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|Appears in Collections:||Faculty of Health Sciences and Sport Journal Articles|
|Peer Review Status: ||Refereed|
|Title: ||Celtic Football Club, Irish Ethnicity, and Scottish Society|
|Author(s): ||Bradley, Joseph|
|Contact Email: ||firstname.lastname@example.org|
|Issue Date: ||Apr-2008|
|Date Deposited: ||24-Mar-2014|
|Citation: ||Bradley J (2008) Celtic Football Club, Irish Ethnicity, and Scottish Society. New Hibernia Review, 12 (1), pp. 96-110. https://doi.org/10.1353/nhr.2008.0028|
|Abstract: ||First paragraph: John Hoberman observes in Sport and Ideology (1984) that "sport has no intrinsic value structure, but it is a ready and flexible vehicle through which ideological associations can be reinforced," and Eric Hobsbawm asserts that "the identity of a nation of millions seems more real as a team of eleven named people." Implicit in these comments is the belief that sport has the capacity to embody and express identity and community-in its national, cultural, ethnic, religious, social, political, and even economic dimensions-in a way that few other social manifestations can match. Celtic Football Club in Scotland, a professional soccer team based in Glasgow, offers a vivid case study of these observations and assertions, including aspects of the nature of community and supporter associations involved in Scottish football. For countless supporters, Celtic is far more than "merely" a football club.|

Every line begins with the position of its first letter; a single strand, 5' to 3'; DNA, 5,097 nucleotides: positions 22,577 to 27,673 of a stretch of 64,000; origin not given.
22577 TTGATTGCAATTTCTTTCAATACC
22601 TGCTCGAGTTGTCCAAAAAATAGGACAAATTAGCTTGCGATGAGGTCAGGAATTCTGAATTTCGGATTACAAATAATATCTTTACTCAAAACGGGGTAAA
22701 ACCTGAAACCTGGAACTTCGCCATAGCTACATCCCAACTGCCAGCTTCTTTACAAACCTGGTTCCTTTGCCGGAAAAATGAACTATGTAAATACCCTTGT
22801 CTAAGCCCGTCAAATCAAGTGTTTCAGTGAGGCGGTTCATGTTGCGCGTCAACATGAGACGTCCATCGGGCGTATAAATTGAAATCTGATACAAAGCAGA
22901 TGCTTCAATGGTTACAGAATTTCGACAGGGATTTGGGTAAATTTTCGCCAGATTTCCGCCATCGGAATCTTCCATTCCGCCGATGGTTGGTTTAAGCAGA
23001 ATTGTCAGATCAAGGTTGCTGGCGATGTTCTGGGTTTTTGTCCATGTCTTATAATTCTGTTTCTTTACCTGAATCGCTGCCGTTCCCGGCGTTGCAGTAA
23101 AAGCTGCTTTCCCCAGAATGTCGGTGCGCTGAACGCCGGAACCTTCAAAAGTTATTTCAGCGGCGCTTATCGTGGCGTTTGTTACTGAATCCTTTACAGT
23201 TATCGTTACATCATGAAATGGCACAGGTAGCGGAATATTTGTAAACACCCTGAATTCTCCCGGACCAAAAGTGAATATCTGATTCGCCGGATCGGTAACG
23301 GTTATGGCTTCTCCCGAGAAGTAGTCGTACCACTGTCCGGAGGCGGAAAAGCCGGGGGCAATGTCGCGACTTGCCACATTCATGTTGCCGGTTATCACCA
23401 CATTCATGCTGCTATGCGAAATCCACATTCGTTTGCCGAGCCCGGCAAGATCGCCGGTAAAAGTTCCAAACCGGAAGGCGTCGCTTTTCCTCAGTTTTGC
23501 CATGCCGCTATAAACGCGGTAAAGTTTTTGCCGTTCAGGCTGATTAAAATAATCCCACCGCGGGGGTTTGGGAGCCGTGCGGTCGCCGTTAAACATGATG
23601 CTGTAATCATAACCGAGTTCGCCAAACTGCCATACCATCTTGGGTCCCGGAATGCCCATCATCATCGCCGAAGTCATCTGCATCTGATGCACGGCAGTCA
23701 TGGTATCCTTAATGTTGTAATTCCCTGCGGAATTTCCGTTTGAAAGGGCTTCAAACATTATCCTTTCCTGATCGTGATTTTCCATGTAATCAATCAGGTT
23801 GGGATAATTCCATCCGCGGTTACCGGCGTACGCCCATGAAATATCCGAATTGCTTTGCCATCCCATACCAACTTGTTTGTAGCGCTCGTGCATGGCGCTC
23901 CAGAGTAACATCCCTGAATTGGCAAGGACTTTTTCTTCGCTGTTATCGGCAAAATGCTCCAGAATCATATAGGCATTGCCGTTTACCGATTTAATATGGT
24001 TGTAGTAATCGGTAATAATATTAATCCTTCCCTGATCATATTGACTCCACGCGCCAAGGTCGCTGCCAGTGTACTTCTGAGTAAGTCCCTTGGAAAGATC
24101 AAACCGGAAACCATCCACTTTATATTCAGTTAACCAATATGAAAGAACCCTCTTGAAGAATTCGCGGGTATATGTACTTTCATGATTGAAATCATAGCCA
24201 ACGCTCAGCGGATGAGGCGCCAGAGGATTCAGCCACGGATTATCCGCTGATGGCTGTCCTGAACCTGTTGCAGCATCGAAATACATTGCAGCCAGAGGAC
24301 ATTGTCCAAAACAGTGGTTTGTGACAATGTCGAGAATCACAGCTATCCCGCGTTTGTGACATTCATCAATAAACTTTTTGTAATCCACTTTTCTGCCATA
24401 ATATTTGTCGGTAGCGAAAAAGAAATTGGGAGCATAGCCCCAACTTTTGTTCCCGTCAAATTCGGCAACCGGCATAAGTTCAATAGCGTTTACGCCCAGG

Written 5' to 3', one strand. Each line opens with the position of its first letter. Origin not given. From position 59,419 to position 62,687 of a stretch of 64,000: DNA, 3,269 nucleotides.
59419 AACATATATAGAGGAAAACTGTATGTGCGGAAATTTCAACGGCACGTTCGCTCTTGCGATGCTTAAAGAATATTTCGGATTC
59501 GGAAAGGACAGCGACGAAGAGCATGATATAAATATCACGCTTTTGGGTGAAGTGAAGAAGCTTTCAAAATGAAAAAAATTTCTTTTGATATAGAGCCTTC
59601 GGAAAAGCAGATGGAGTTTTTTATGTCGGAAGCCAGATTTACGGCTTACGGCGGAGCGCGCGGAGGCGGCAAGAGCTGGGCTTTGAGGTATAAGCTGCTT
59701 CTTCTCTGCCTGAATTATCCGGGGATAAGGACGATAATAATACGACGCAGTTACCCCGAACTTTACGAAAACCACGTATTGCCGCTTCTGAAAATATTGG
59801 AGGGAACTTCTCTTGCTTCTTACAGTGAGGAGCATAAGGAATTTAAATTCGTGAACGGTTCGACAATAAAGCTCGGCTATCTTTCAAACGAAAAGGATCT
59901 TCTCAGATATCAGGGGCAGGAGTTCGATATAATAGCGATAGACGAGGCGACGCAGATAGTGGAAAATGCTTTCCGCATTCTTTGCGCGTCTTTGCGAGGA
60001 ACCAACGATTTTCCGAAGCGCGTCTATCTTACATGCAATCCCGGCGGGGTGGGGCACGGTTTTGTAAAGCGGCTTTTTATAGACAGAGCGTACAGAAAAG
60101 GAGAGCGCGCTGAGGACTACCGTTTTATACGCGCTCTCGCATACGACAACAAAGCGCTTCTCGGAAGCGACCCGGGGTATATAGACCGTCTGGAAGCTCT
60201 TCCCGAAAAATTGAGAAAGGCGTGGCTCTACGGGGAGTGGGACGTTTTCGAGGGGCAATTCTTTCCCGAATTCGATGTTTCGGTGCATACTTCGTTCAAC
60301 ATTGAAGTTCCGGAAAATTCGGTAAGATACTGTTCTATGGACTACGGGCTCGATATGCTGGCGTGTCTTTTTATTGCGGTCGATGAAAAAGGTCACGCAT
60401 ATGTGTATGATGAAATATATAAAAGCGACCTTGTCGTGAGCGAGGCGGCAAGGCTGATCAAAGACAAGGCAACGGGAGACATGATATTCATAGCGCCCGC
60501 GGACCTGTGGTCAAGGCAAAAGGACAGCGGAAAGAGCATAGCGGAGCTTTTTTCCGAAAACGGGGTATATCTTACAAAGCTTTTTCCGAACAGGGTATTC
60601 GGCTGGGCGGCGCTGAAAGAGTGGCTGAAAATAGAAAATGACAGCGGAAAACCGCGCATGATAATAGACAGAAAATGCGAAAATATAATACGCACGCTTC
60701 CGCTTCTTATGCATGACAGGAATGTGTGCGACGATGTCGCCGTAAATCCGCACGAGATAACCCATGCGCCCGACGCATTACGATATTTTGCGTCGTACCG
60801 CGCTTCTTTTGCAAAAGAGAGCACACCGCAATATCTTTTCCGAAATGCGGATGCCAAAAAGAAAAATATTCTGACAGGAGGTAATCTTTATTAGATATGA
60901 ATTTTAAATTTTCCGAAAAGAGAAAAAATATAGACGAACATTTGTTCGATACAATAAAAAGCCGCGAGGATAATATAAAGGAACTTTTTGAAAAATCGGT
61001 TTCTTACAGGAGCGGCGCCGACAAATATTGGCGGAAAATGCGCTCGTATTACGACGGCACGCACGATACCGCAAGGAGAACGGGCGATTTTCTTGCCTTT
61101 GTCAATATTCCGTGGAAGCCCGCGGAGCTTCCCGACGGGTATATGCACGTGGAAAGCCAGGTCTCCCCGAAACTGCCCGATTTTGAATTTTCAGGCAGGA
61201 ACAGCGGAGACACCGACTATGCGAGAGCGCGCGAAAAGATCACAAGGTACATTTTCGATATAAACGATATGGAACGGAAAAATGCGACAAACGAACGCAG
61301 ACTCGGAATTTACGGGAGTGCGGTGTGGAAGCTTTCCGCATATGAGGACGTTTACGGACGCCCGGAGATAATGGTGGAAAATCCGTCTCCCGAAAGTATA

|DOI Link: ||10.1353/nhr.2008.0028|
|Rights: ||The publisher has granted permission for use of this work in this Repository. Published in New Hibernia Review, Spring 2008, Volume 12, Number 1, pp.96-110 by Center for Irish Studies at the University of St. Thomas. The original article is available at: http://muse.jhu.edu/journals/new_hibernia_review/v012/12.1bradley.html|
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